A Farewell to Arms
How spoiled have we been? Do you really need me to tell you? Over the past 20 years, the Yankees finished out of first place just six times. They have 14 first-place finishes in 20 years - including the strike year of 1994 - and seven World Series appearances with five World Series championships. The last time the Yankees started a run like that was back in 1947, when they finished first 15 times over a 20 year stretch with eight World Series appearances and seven World Championships.
Listen, we have to face the facts. If you are 20 years old, you have known nothing but joy in the Yankees' universe. You have received the hot Christmas toy every year for the past two decades, the beneficiaries of Talking Elmo, Furby, Teddy Ruxpin, Gameboy, Pokemon, My Little Pony, Cabbage Patch Kid - you name it, you had it under the tree. Compare that to the lump of coal Cubs fans have been finding in their stocking since 1908. Yeah, it's been 105 years and counting since the loveable losers have ruled the baseball landscape, and the next time you think the Yankees haven't been a success, think about the stench that has entrenched the landfill of disappointment around the North Side (or see the Harvey Pulawski story I wrote back in 2010).
I'm a child of the 1980s, which is a decade most Yankees fans would like to forget. We had Don Mattingly, but we didn't have too much more. It wasn't a time where Yankees' fans were walking around with too much bravado. The span of 1982 through 1993 was so dark, not even a nuclear blast could have cut through the darkness which engulfed the Bronx; the team had five losing seasons, including a 67-win campaign back in 1990 where they were just two games better than the Braves, who had the worst record in the league.
For perspective, it has been 21 years (and counting after this weekend's win) since the Yankees had a losing season - or, as long as it had been since the Pirates' last winning season before this year.
The 2013 version of the Yankees still may have another chapter left in them, but even if they don't, I love what Joe Girardi was able to do with this team (or at times, lack thereof) this season. They set a franchise record for players used this year, and the list of names they were without throughout the season was a "Who's Who" of baseball All-Stars - Derek Jeter, Curtis Granderson, Mark Teixeira, Kevin Youkilis, Andy Pettitte, Alex Rodriguez, and now Brett Gardner as well - and yet we are still talking about them making a potential appearance in the postseason. Gardner is not an All-Star to most people, but he is very important to this team, and I have been a fan since I saw him down in Staten Island back in 2005.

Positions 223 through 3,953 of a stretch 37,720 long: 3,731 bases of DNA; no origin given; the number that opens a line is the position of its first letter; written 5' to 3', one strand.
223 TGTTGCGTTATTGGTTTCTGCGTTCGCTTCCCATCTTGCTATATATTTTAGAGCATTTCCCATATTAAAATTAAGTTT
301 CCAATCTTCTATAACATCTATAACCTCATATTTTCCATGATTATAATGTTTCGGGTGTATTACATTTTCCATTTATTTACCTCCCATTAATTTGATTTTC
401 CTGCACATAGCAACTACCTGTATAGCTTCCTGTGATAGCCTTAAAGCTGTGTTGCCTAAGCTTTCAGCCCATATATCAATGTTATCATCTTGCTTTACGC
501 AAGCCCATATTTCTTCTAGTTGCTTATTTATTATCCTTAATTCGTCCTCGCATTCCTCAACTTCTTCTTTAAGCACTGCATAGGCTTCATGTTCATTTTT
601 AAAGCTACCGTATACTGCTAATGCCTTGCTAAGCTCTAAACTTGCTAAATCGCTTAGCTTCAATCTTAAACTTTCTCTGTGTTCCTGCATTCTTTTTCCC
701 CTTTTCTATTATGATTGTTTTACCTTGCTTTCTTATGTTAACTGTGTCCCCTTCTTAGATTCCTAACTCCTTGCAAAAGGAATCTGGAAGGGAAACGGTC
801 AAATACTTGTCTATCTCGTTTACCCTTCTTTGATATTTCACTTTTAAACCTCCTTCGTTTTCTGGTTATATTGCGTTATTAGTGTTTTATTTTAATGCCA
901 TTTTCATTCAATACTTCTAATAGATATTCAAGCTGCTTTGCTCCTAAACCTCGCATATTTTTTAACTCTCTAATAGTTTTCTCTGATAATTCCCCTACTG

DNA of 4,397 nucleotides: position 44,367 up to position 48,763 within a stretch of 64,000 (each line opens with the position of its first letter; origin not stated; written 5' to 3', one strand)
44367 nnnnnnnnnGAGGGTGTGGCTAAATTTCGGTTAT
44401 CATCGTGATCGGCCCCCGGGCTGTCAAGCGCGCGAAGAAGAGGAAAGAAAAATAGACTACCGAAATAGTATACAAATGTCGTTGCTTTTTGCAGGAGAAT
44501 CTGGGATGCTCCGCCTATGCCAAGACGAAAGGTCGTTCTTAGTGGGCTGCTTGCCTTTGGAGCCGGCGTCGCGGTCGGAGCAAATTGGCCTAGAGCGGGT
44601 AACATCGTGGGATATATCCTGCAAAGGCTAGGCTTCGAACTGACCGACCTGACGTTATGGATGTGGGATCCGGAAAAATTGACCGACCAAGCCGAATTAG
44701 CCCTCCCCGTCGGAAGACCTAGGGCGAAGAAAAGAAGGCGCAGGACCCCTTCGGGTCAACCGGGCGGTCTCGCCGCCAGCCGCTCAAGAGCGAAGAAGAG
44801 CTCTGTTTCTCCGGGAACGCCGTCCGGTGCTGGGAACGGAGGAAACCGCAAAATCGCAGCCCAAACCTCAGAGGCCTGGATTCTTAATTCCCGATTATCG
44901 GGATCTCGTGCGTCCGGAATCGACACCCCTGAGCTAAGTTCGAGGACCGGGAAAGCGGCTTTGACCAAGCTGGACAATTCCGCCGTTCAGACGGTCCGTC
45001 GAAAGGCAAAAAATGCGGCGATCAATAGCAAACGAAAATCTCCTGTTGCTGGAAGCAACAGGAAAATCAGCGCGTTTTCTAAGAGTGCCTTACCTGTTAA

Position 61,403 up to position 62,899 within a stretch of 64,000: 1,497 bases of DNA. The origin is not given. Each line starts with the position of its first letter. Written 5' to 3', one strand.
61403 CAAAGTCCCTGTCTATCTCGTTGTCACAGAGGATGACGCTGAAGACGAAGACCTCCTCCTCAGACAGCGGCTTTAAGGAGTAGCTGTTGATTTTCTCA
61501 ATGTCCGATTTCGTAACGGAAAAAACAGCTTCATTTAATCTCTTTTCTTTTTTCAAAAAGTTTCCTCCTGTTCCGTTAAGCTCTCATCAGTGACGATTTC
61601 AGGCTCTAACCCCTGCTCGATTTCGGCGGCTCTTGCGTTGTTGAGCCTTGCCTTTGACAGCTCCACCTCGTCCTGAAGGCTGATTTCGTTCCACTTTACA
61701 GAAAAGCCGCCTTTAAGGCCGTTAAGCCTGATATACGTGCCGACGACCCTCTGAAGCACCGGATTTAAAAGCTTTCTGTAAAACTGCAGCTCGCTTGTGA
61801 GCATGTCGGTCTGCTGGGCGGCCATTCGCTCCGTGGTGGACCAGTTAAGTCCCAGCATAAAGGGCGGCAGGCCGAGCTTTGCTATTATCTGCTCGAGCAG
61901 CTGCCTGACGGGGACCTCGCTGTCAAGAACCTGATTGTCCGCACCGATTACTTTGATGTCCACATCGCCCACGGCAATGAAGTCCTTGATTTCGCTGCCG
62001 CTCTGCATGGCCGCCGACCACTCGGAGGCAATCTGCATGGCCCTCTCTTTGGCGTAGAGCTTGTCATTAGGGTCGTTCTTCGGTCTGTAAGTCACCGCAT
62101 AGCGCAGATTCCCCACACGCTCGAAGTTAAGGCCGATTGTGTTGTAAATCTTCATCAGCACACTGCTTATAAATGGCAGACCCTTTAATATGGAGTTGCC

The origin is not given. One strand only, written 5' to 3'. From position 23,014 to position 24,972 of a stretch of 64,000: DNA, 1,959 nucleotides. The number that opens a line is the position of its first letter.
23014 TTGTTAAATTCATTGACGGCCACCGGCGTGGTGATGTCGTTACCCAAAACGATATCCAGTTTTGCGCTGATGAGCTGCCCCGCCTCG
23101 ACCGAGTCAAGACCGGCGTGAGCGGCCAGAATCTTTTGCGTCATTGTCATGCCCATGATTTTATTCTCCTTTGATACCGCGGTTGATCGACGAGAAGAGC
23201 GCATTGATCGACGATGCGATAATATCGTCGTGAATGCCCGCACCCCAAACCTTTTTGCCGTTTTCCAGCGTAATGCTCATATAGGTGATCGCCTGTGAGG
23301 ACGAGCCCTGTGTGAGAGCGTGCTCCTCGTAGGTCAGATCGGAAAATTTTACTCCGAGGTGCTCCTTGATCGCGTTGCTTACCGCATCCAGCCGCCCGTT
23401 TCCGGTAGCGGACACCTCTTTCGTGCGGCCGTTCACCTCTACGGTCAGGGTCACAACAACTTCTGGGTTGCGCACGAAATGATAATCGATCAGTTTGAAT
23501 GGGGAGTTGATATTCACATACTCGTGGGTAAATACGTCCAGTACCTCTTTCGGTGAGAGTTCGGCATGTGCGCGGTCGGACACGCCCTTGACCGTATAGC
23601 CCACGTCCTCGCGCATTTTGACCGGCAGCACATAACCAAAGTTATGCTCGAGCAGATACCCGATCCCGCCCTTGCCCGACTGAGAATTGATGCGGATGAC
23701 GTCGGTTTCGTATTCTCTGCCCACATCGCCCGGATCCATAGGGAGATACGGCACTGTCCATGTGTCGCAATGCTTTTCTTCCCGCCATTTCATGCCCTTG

Still, these are the types of names this team has been without this season. You want to know how bad it is? I had a dream last night that Alfonso Soriano said, "Even if we make the playoffs, you have to shut me down because my shoulder doesn't feel right." That just wouldn't be fair, but it would be par for the course this season; I don't know about you, but being through that dark time in my formative years with this team, it always makes me see the lighter side of things.
It's hard to feel that way now though, because it's the end of an era, potentially the last time Mariano Rivera will be able to save a game that Andy Pettitte starts. Wait, did I just write that? Could that even be possible? Where did the time go?
It went somewhere, and in a few short weeks, three of the "Core Four" will be no more - but we couldn't have asked for anything more from either Pettitte or Rivera. Every time the Yankees needed a big win, Pettitte was there with his glove opened waiting for the ball to be dropped into it, and more times than not, he would pass the ball directly to Rivera to finish things up. You don't have to travel too far back in time for proof of this either; in every series-clinching win in the 2009 postseason, Andrew Eugene Pettitte started and Mariano Rivera finished.
In the future, these two will be dearly missed, especially in the postseason. In the playoffs, Pettitte put up a 19-11 record - giving him the most postseason wins ever - with a 3.81 ERA, while Rivera's numbers are absolutely Zeus-esque; he is 8-1 with a 0.71 ERA, 110 strikeouts (against just four walks) and, appropriately, 42 saves, a cherry on the sundae that is his record 652 (and counting) as I write this on Sunday morning.
Irony is striking me today. After all, how many times have we heard those first notes of "Enter Sandman" by Metallica and thought to ourselves, "It's lights out for the other team?" Today it's not necessarily lights out for the Yankees, but two bright lights of this team will be exiting.
Hopefully the night won't last so long.